Tyree Guyton made his first trip to Australia in April 2004 at the
invitation of performance artist and native Detroiter, Aku Kadogo,
his goal was to develop ideas for a collaborative public art project
in Sydney. Guyton did indeed develop an innovative plan for a public
installation of shoes, polka-dots, clothing, and other objects in
Sydney. He and Kadogo also garnered endorsement for the project from
the Mayor of Sydney and financial support from the City of Sydney
and from the U.S. Embassy. As a result, Guyton will return to Australia
in late-September to begin installation of "Singing for That
Country," creating an echo of Detroit's Heidelberg Project among
the rolling hills and along the winding paths of the spacious Sydney
Little could Guyton realize, however, that his trip to Australia would
significantly shift the path of his own art work. Internationally-known
for his neighborhood-based Heidelberg Project and polka-dots painted
on abandoned structures in Detroit, Guyton had come to a point of
"feeling stuck," of knowing that he "needed to go deeper"
but not knowing how to do this. His trip to Australia provided an
answer to his question.
In Sydney, Guyton saw many examples of Australian aboriginal art,
and Kadogo introduced him to many artists, including an aboriginal
tribal leader and maker of boomerangs. Guyton was entranced. "I
saw something so beautiful in the people themselves - so in tune with
nature and with the spirit world. The experience said to me that I
needed to go deep inside myself. And I knew that I needed to come
back to Australia."
And go back, he did. Guyton returned to Australia for three weeks
in July at his own expense, accompanied during the first week by Heidelberg
Project Executive Director, Jenenne Whitfield. Guyton spent the final
two weeks of his July visit alone - living in isolation in a small
room in the simple apartment of Kadogo's ex-husband. "There was
no radio or TV - just art and books. Jimbo had aboriginal paintings;
they became my TV and radio. I was in this room for two weeks - just
painting and reading. I got up very early - 6:00 a.m. - and I just
painted. I started very early, in the silence."
Guyton continued painting his signature polka dots, his dots began
to resonate with the complex dot patterns of the aboriginal art which
surrounded him. Guyton began to impose firm black lines in his fields
of dots, pathways echoing the lines and elemental structures of the
aboriginal paintings. At that time, Guyton had little understanding
for the meaning and sacred symbols represented in the dots and lines
of the aboriginal paintings, but he sensed innately the spirituality
and "connections" expressed in these aboriginal works.
Isolated from outside distractions, Guyton's mind began to flood with
visions of his own personal connections - connections with mentors,
connections with ancestors - and he began to look deeply into his
own soul. He recalled the advice of his teacher, Charles McGee, who
- twenty years ago - counseled him to lock himself in a room for two
weeks and do nothing but paint. He recalled how his Grandpa Sam Mackey
took delight in a jumble of colored jelly beans and how his Grandpa,
when approaching the end of his life, made drawing after drawing all
through the night with an energy and urgency that seemed to flow from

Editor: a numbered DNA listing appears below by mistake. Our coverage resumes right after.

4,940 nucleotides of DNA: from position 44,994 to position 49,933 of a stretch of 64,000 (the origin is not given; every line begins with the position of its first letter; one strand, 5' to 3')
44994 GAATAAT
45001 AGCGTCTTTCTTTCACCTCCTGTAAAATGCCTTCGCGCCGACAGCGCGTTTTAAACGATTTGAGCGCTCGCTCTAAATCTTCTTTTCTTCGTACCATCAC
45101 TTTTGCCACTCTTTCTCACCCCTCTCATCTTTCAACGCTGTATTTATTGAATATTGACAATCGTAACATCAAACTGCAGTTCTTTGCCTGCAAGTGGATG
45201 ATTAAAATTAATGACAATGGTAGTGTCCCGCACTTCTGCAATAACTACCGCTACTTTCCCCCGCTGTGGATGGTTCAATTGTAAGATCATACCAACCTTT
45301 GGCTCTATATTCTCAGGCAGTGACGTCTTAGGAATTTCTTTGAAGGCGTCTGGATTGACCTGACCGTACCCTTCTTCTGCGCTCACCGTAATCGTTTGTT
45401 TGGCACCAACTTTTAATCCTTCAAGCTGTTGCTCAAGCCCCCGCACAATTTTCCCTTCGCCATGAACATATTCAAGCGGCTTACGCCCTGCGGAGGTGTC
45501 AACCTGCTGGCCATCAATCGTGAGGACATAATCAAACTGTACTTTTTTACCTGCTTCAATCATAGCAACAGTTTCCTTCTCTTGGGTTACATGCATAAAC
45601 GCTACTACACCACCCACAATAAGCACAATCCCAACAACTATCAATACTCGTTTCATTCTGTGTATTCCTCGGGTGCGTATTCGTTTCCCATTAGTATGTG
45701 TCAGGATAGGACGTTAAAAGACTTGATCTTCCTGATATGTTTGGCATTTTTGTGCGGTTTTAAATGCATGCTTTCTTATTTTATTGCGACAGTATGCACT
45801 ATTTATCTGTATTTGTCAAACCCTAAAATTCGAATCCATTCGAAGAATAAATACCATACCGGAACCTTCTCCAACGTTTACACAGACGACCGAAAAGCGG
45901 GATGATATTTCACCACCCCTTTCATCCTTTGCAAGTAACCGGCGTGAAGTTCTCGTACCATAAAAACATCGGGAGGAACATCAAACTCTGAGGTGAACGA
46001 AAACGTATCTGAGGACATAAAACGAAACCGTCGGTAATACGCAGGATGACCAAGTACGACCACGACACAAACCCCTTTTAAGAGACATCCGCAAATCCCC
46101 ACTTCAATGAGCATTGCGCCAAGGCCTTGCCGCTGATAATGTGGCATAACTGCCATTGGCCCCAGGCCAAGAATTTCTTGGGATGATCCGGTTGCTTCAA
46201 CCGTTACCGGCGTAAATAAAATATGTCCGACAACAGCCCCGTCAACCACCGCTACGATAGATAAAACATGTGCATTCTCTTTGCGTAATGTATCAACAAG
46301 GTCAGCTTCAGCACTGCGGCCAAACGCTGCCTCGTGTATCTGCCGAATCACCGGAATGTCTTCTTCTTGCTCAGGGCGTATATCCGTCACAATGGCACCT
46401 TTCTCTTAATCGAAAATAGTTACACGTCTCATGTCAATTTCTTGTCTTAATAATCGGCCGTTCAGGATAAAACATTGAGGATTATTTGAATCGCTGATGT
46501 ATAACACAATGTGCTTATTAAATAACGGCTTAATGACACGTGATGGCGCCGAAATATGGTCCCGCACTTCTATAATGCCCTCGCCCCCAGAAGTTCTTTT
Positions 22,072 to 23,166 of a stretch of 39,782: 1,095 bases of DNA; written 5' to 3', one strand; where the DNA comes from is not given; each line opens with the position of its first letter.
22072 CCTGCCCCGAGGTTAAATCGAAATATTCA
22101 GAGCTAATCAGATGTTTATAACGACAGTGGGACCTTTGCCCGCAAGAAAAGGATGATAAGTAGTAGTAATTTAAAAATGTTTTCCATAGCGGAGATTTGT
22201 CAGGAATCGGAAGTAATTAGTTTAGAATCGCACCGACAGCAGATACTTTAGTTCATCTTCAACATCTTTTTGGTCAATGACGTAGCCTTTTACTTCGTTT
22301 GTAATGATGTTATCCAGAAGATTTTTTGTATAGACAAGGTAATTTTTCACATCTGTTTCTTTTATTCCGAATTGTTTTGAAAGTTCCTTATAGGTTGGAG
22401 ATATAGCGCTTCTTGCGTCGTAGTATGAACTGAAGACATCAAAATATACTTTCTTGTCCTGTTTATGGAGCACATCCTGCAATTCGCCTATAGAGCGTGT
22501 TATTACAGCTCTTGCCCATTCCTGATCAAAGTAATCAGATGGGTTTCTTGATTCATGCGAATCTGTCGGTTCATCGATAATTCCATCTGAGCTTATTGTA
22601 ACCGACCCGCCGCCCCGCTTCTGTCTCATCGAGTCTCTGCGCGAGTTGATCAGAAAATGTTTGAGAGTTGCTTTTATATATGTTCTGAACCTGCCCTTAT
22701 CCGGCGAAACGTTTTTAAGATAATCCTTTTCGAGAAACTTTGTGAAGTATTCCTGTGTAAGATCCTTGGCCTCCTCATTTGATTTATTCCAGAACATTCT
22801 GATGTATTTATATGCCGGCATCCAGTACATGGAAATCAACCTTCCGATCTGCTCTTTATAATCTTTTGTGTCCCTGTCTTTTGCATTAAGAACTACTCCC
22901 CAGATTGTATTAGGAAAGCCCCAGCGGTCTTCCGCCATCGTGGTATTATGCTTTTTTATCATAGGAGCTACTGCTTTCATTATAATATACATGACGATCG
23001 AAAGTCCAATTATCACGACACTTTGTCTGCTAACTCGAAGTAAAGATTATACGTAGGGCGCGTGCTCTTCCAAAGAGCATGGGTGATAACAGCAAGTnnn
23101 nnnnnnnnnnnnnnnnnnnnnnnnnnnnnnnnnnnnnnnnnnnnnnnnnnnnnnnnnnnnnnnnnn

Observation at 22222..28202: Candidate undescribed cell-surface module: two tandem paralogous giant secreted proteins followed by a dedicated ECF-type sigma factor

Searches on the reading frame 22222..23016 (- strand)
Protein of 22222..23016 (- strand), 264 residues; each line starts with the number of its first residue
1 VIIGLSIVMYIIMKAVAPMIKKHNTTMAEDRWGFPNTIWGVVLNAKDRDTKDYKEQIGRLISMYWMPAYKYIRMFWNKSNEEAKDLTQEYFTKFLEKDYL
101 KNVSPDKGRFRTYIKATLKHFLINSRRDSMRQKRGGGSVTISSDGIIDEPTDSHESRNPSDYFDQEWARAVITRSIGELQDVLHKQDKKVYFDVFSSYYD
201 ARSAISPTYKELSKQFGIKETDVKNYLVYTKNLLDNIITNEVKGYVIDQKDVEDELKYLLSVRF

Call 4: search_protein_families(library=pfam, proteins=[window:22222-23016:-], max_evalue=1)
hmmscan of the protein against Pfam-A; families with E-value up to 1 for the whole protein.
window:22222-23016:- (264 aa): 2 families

the center of his being. Guyton's personal recollections and feelings
seemed to be echoed in the shimmering dots and meandering lines of
the aboriginal paintings which surrounded him, and he began to sense
a new direction in his own work.
realized then that everything is connected." Guyton had always
considered his multi-colored polka-dots representative of the varied
people and cultures of the earth. In Australia, however, Guyton was
astonished to find parallels between his polka-dots, Grandpa Mackey's
figure drawings, and the shapes and forms in aboriginal paintings.
The patterns of contemporary aboriginal paintings have been a part
of aboriginal culture for centuries and represent to aboriginal people
a deep and fundamental reality called "Dreamtime," the transcendent
spiritual, natural, and moral order of the cosmos. Although aboriginal
paintings contain multiple layers of meaning with the most sacred
messages legible only to the initiated, lines typically denote pathways
and circles suggest points of significance, gathering and nurturing.
Guyton's new works are filled with firm circles and bold black lines
-- gathering places and pathways - organically positioned on a flickering
surface of colored polka-dots. Although cast-aside objects embedded
and obscured in the thickly painted surfaces recall Guyton's persistent
attention to the overlooked details of daily urban life, his new paintings
seem to transcend individual experience in a new and intense effort
to reach a higher level, a level of a universal spirit that embraces
and embodies all people.
Guyton himself is very excited about the new direction of his art
and says he trusts the spirit he feels within himself. "I know
what I want to do now. I've got to paint! This is only the beginning
of what's inside of me, what's wanting to get out. I'm excited about
it. I want to paint. I have to paint." It will be interesting
indeed to see where this new path leads.
The first works in Guyton's new series painted since his first trip
to Australia are currently on display at the Batista Gallery, 756
Livernois, Ferndale, Michigan where the exhibition, "Singing
for Our Countries," continues through late-October.
Exhibition of New Works
September 18 - October 15
Ferndale, Michigan 48220